Jessica Swale

Country: United Kingdom

What skills or attributes did you gain from your Humanities degree at Exeter?

To be open and curious- and to follow my own path. Drama at Exeter encouraged us to both look outwards and take in as much of the world as possible, and to look inwards- to really think about who we were as individuals. The biggest sin in the department was to copy or emulate- originality and honesty was valued above all else, and that’s something I’ve wanted to keep at the heart of my working process ever since.   

How have those skills been useful to you in your career so far? Can you give an example of this?  

As a film maker it’s vital to tell stories that you care about, to speak with your own voice. Trust your gut. Be authentic. If you try and follow a trend, or make choices based on what you think will be popular, you’ll not only struggle to find work and funding, but you run the risk of having to live with and promote a project you don’t really believe in. 

I fought hard to make my first feature film (Summerland starring Gemma Arterton) in the way I wanted to tell that story. My style and taste, my story- despite the pressure from big film companies to bend it to be what they thought it ought to be. I held out and refused to compromise. It meant it took longer and there were more hurdles, but I know that the film which is now out in the world is a piece of work which, when I’m judged on it, I have no regrets. Whether people like it or not, I know I made the film I wanted to make. Don’t sell out. Don’t compromise. Your work lasts a lifetime so you have to be proud of it and make sure you can stand by it. 

How did your department encourage you to develop a range of skills or your employability prospects?

The drama department encouraged us to play, to investigate, to hone both our practical skills as theatre makers and our research skills in the academic work. We read, we talked, we listened, we practiced, we danced, we rolled around on the floor, we got out into the countryside, we watched, we collaborated, we argued, we made friendships for life. Sometimes it was hard. Sometimes we didn’t see the value in what we were doing. But now- looking back- I can see how all that work was vital.  

What learning tools did you pick up from your course that you have been able to employ in the workplace?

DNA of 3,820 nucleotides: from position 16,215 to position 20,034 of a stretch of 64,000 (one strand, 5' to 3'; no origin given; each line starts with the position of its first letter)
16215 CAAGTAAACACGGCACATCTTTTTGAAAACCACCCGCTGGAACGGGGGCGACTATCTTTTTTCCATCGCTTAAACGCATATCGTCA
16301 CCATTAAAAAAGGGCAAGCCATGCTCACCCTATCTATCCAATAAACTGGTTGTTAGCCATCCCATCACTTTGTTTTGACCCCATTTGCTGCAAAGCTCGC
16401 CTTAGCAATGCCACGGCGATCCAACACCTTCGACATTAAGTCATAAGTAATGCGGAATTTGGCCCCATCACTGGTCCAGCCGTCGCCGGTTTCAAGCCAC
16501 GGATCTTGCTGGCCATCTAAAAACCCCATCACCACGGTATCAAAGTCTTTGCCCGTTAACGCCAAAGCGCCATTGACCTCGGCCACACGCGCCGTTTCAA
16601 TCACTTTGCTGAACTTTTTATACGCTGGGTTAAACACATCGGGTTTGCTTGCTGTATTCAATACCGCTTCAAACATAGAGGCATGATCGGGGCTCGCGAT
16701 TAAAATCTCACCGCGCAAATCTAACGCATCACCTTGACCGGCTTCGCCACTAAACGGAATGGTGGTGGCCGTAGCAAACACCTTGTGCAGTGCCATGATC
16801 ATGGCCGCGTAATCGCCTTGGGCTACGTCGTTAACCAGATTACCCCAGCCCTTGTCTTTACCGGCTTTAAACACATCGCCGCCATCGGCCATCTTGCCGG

The greatest was to learn to both collaborate and to value your own voice. All the work we made was from scratch so we were constantly challenged to be creative. To work with others- which has characterised my working life as a director ever since- and to delve into ourselves to find our own stories to tell- which is why I’m now also a writer. 

Do you feel that your degree has prepared you to be adaptable to changing demands in the workplace?  

Yes! My work has changed according to the types of work which I’ve wanted to explore, moving from theatre into film, and I learnt the flexibility to shift gears into a new medium- and now to bounce between the two- from my time on the course. 

Do you have any tips or advice to pass onto future students?  

Embrace it all, do it all, take every opportunity and don’t judge. Trust that, even if you don’t immediately see the value in an exercise or a course element, in the future it will all feed you. Experiment, be bold, be cool with failing- it’s much easier as a student than it is in the real world and that is the best possible time to test your edges. 

 And finally- get out there and enjoy the countryside. I miss the sea and the moors and the chance to work outside now I am primarily London based. See the whole experience as inspiration- the course is only part of it- embrace the people, the culture, the town, the countryside. It’s the most wonderful three years- grab it all and enjoy it. And don’t be too hard on yourself. Life is hard enough and you can’t be good at everything- what’s important is to stay curious and use this time to work out what makes you happy. Who knows- you might surprise yourself. I went to Exeter being certain I wanted to be an actor. Now I’m a film maker, a writer and director and every day I get up and feel like the luckiest person alive, doing something I love. Nothing makes me happier.